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IFC Delivers Analysis of Tajikistan’s Permit System to Policymakers and Entrepreneurs


In Dushanbe:
Iskandar Usmonov
Phone: (+992 48) 701 14 68

E-mail:
Iusmonov@ifc.org

In Moscow
:
Ilya Sverdlov
Phone: (+7 495) 411-7555

E-mail:
Isverdlov@ifc.org


Dushanbe, April 29, 2008—IFC, a member of the World Bank Group, today presented the results of its analysis of the Republic of Tajikistan’s permit system to representatives of the government, state bodies, international organizations, entrepreneurs, and the mass media. The results focused on the challenges of obtaining a permit and international best practices for reforming the permit system.

According to IFC’s survey, the Tajikistan government spends more than $7 million a year to administer a complex permit system. About 40 percent of local entrepreneurs face difficulties when applying for permits, a process that is expensive and time-consuming. The system needs reform to make procedures more practical and transparent and ensure that they align with the principles of a market economy.


“We based our analysis on a review of existing legislation and interviews with government officers and local entrepreneurs. This allowed us to identify ways to improve the permit system,” said Madina Nurmatova, IFC legal advisor.


The initiative was led by the IFC Business Enabling Environment – SME Policy Project, which is funded by the State Secretariat for Economic Affairs of Switzerland.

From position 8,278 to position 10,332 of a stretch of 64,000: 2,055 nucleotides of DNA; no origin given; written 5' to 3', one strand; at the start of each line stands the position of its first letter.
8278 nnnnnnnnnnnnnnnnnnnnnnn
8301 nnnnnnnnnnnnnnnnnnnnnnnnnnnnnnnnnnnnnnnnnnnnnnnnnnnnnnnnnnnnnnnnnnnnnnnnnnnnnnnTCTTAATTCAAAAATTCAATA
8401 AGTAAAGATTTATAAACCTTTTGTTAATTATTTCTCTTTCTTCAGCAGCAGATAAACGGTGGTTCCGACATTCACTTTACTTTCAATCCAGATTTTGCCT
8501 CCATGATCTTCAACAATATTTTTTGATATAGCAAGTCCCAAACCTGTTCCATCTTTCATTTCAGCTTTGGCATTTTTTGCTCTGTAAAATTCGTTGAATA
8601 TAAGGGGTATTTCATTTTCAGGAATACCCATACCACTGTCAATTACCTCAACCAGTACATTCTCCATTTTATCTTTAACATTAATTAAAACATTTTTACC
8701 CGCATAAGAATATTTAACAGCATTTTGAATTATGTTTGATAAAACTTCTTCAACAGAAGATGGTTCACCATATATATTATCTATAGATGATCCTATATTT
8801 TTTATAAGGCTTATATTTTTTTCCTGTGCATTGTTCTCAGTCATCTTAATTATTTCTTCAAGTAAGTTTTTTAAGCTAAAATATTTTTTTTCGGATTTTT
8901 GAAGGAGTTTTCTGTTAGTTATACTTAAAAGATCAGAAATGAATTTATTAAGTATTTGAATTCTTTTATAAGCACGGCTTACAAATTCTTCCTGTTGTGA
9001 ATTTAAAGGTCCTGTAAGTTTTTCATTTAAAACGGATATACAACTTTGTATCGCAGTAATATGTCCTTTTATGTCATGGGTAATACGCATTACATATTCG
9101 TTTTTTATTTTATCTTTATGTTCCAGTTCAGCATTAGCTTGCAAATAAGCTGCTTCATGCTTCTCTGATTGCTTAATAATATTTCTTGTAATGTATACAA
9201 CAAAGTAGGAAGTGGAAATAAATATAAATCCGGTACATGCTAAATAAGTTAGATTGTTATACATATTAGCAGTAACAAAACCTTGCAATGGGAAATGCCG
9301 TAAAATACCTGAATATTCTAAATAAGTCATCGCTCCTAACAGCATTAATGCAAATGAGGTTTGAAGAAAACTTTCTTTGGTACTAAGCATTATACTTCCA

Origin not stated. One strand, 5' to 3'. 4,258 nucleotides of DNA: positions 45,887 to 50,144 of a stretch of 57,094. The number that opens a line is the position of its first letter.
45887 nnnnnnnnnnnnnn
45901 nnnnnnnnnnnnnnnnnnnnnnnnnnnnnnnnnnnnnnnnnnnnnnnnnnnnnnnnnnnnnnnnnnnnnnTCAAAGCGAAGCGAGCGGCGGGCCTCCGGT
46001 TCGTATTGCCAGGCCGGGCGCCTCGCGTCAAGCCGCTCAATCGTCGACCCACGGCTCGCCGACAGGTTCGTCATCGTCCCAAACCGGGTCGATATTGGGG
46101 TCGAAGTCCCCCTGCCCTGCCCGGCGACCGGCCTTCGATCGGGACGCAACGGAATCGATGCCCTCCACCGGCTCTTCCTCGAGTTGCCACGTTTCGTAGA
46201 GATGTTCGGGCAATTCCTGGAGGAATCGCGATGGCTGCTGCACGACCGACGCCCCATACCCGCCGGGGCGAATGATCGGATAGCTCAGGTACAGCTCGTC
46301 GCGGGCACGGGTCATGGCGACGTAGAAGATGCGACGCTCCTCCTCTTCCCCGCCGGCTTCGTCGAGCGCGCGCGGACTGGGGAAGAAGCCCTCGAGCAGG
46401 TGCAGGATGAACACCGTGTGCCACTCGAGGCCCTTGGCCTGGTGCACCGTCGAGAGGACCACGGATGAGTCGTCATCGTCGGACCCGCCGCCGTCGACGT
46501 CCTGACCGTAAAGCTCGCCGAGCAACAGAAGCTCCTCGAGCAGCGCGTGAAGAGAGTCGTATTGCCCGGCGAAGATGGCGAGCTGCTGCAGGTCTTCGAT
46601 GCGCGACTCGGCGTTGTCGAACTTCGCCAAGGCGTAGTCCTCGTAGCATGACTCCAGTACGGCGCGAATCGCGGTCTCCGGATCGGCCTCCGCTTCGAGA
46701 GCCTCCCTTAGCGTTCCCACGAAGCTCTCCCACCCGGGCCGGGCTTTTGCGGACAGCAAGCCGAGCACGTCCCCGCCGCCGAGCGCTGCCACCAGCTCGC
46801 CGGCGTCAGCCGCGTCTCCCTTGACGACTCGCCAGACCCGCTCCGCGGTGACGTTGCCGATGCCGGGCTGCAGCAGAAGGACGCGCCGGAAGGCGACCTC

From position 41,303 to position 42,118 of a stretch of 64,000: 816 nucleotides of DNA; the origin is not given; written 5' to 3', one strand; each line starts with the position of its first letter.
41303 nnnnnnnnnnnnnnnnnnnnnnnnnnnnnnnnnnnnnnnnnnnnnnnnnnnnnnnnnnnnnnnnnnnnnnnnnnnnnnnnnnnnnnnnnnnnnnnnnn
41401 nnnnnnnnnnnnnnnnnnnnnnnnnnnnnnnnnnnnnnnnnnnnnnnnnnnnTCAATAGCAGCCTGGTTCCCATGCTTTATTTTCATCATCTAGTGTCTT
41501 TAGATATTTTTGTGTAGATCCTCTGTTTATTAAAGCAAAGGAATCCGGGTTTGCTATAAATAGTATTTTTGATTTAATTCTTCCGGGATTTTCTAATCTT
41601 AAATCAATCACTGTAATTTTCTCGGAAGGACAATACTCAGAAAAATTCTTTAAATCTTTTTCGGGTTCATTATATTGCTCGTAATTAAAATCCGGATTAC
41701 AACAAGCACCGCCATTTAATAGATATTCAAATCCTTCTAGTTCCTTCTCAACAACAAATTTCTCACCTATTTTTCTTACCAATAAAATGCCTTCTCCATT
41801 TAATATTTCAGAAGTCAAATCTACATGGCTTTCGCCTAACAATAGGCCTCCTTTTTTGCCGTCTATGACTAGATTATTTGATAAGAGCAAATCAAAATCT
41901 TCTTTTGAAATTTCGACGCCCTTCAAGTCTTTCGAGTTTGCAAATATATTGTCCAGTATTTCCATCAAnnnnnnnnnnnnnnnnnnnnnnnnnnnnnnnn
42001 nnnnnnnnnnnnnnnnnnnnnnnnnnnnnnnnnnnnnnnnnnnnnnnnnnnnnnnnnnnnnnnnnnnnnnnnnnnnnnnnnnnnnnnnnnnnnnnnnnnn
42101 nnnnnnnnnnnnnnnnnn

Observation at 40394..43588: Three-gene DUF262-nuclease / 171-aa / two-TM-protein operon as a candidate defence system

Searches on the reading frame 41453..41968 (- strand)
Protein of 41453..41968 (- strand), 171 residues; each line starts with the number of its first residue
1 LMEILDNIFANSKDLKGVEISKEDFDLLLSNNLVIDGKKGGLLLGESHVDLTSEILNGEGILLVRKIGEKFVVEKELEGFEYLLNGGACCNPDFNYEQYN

About IFC

IFC, a member of the World Bank Group, fosters sustainable economic growth in developing countries by financing private sector investment, mobilizing private capital in local and international financial markets, and providing advisory and risk mitigation services to businesses and governments. IFC’s vision is that people should have the opportunity to escape poverty and improve their lives. In FY07, IFC committed $8.2 billion and mobilized an additional $3.9 billion through syndications and structured finance for 299 investments in 69 developing countries. IFC also provided advisory services in 97 countries. For more information, visit
www.ifc.org.

About SECO


The State Secretariat for Economic Affairs is the Swiss Confederation's competence center for all the core issues related to economic policy. Its aim is to create basic regulatory and economic policy conditions to enable business to flourish and benefit all. SECO also represents Switzerland in the large multilateral trade organizations and international negotiations, and is involved in efforts to reduce poverty and help developing countries with transition economies build sustainable democratic societies and viable market economies. Each year, Switzerland spends about 1.9 billion francs on development cooperation and transition assistance to countries.